By federal law, industries that want to release pollution into the air or rivers need permits that limit how much can be discharged. But the permits must be renewed periodically, and in many cases, the pollution limits can be tightened by state agencies that administer the federal laws.

That didn’t happen with the three coal plants, the suit says.

Water discharge permits for Santee Cooper expired in 2010 at the Cross station and in 2011 at the Winyah station.The water discharge permit for Dominion’s Wateree plant expired in 2012, according to the suit.

The power companies applied for renewals but DHEC didn’t act, the Sierra Club says. Permits in this case are known as NPDES permits.

The suit comes after years of successful efforts by environmentalists to force the clean-out and closure of coal waste basins at all of the state’s power plants. The effort has been successful, with some — including Wateree’s basins — already cleaned out and others on schedule for it.

But while ash basins are closing, the coal plants still release other pollution to rivers and waterways nearby, experts say.

The issue of expired permits has surfaced at DHEC in the past.

In 2012, the agency revealed that some 500 environmental permits of all types had expired after then-director Catherine Templeton raised questions. The bulk of the expired permits were for water and air pollution discharges.

Frank Holleman, a lawyer with the Southern Environmental Law Center, said the Sierra Club’s actions to force DHEC to act on the coal plant permits appear warranted. He is not involved in the suit against the agency, but has had experience with DHEC’s handling of water discharge permits.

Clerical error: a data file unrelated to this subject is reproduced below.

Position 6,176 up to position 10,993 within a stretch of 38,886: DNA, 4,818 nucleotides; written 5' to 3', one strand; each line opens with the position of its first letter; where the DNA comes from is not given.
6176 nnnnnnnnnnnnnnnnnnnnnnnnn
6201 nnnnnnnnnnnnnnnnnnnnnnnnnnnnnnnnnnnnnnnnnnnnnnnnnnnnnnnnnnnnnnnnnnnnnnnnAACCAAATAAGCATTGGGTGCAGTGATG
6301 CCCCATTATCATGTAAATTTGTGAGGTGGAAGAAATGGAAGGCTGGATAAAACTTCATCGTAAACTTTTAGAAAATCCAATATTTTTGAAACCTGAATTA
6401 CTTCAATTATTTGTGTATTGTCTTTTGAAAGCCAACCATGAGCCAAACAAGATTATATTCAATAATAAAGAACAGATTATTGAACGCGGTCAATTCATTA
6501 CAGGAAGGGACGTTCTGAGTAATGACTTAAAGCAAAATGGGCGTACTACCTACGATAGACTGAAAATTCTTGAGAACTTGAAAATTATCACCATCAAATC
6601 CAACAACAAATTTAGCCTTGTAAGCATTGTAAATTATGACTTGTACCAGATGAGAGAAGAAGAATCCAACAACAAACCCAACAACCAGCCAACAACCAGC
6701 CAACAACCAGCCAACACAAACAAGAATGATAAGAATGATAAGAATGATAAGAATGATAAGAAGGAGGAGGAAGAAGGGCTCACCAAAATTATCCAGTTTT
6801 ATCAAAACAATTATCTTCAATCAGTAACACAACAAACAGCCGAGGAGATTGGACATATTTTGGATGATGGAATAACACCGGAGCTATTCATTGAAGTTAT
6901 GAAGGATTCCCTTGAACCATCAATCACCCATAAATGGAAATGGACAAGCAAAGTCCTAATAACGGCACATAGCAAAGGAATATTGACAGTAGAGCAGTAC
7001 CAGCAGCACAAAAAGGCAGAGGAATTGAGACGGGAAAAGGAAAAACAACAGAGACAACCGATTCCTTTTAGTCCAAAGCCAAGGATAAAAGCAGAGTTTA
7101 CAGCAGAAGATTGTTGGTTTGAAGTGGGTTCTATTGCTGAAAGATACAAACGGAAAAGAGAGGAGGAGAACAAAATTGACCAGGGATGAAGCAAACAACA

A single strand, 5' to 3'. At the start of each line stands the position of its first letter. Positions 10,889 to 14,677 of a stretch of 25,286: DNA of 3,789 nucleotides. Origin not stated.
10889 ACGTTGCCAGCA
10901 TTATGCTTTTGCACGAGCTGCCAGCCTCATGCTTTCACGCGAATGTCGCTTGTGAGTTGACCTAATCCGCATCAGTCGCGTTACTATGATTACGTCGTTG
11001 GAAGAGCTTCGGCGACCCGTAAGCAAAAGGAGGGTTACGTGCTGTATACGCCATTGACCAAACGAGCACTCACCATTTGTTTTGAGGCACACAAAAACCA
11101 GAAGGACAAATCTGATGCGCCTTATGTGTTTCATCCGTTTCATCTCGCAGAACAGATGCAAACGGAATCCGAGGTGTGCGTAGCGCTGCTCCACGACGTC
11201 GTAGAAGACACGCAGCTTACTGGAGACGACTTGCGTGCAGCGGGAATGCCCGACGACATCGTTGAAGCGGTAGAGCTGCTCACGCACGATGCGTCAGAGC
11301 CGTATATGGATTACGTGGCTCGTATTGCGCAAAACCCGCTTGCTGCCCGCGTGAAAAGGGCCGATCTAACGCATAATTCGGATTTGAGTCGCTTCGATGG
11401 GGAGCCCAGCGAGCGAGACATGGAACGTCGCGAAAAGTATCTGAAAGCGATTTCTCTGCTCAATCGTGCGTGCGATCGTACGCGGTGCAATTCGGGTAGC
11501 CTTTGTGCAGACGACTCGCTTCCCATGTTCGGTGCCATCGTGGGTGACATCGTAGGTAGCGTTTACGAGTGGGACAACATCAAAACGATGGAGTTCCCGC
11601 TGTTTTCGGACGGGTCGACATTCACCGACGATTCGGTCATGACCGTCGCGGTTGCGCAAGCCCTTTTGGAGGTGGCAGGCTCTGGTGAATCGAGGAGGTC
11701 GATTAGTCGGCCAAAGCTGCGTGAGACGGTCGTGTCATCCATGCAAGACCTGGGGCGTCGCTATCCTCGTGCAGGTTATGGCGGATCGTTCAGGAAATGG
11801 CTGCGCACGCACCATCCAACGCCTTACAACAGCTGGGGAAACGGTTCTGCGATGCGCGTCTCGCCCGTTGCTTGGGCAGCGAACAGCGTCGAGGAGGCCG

Holleman noted that a 2015 federal rule put stricter standards on water discharges. But if a permit isn’t renewed, a company continues to go by the old rules that are less stringent than they could be, he said.

“These permits are supposed to get tighter over time,’’ he said. “The goal of the Clean Water Act is not to permit pollution, but to eliminate pollution.’’

Contamination from the Wateree plant was the subject of court challenges in 2008 and 2012, the latter of which Holleman filed.

The plant’s coal-ash ponds have been cleaned out as a result of the suit, but Holleman said the facility still has other pollution discharges to the Wateree River. Holleman also used an overdue pollution discharge permit to force the cleanup of a coal ash pond on the Waccamaw River west of Myrtle Beach.

Dominion, which is not named as a defendant in the suit, said it applied for a new permit but it is up to DHEC to make a decision.

Dominion said it is following the rules at the Wateree coal plant.

“A complete and timely renewal application for Dominion Energy’s NPDES permit was submitted to DHEC,” Dominion spokesman Matt Long said in an email. “The NPDES permit continues in effect and Dominion Energy remains in complete compliance with the permit.”

Santee Cooper, which also is not named as a defendant, said it also is following the rules.

The company “did apply for permit renewals in a timely manner,’’ Gore said in an email. “Until new permits are issued, our existing permit remains in force and we are continuing to operate according to the terms of those existing permits. The requirements in those permits were established to protect human health and the environment at the time, and they continue to do so today.’’

The S.C. Environmental Law Project filed the suit on behalf of the Sierra Club.